SEOUL -- Seven dog farm operators face indictment for raising more than 200 dogs for table use in an unhygienic way in iron cages in a police crackdown following ceaseless protests by animal rights activists against dog meat consumption, a controversial social issue which has caused international criticism and catcalls.
Despite international criticism and growing public awareness of animal rights at home, many South Koreans do not oppose the distribution of dog meat through legalized channels. President Moon Jae-in has been under pressure from activists to impose a complete ban on butchering dogs for table use.
Police said Tuesday that seven people were not detained but would face indictment by prosecutors on charges of abusing animals and feeding dogs with food waste in Hanam, one of Seoul's satellite cities. They were accused of housing 219 dogs in iron cages in an unhygienic and inhuman environment.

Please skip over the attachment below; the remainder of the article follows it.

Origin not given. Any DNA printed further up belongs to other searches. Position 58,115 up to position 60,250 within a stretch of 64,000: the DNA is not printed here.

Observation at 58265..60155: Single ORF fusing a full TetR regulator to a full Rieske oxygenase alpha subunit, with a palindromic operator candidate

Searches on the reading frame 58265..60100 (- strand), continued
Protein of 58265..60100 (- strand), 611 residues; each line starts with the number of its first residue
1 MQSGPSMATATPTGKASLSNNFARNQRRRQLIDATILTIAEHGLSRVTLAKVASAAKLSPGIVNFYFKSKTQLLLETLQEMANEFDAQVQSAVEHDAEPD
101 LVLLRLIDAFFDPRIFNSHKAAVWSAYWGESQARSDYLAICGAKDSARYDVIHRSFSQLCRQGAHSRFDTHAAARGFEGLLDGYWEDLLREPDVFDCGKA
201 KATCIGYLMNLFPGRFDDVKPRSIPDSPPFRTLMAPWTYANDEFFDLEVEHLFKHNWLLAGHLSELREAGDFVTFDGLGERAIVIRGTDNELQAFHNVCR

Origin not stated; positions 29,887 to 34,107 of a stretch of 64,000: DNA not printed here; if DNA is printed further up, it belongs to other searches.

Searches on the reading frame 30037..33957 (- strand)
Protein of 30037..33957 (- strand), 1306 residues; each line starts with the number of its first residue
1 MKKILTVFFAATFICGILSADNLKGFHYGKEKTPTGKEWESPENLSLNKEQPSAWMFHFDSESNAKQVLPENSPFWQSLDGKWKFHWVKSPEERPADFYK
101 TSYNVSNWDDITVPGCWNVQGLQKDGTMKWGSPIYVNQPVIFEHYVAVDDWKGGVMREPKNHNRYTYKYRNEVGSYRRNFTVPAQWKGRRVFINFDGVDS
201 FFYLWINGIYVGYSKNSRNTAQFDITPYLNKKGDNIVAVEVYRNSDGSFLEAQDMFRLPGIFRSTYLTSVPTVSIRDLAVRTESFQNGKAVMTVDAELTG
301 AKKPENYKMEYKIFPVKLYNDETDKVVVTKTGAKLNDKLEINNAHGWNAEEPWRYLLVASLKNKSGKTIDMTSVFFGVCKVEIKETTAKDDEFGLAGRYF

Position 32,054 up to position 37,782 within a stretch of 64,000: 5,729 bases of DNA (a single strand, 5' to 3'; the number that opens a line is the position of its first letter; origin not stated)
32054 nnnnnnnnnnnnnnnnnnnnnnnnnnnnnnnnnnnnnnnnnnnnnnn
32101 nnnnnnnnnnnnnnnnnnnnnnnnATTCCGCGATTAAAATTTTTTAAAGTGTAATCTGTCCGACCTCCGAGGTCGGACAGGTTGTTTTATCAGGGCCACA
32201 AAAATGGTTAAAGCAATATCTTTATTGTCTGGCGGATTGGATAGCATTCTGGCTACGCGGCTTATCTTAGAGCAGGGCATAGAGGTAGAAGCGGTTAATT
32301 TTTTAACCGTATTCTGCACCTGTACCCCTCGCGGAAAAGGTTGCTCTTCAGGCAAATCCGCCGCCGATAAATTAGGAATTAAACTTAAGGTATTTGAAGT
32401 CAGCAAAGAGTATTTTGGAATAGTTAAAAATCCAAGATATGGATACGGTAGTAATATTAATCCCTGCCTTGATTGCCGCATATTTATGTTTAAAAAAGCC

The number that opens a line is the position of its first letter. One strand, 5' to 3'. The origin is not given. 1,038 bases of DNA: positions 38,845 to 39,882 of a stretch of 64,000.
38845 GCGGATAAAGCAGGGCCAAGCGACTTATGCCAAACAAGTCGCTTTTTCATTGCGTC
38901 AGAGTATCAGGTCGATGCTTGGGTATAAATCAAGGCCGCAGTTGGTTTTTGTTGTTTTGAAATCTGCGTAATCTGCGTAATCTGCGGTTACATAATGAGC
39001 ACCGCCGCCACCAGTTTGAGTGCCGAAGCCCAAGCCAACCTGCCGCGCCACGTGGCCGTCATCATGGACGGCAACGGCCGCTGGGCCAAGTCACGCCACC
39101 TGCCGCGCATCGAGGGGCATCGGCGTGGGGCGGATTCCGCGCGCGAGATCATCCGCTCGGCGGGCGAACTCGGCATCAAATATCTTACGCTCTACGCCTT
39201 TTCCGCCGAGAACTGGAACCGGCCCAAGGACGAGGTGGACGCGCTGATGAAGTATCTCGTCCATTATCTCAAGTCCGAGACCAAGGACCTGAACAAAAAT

Eating dogs have settled as a Korean tradition for ages, but the population of eating dog meat has dropped dramatically in recent years thanks to an active campaign by animal lovers. Dog meat lovers and restaurants claim that eating dog is nothing different from eating beef, pork, or horse meat while activists say dogs are bred in meat farms and slaughtered in a cruel and unhygienic way.
However, Choi Jae-kwan, a senior presidential aide, voiced caution last week in response to a public petition. "We must also consider the livelihoods of people engaged in the related business," he said, citing a survey conducted by Realmeter, a Seoul-based pollster, which found that 51.5 percent of respondents opposed a complete ban on dog meat.
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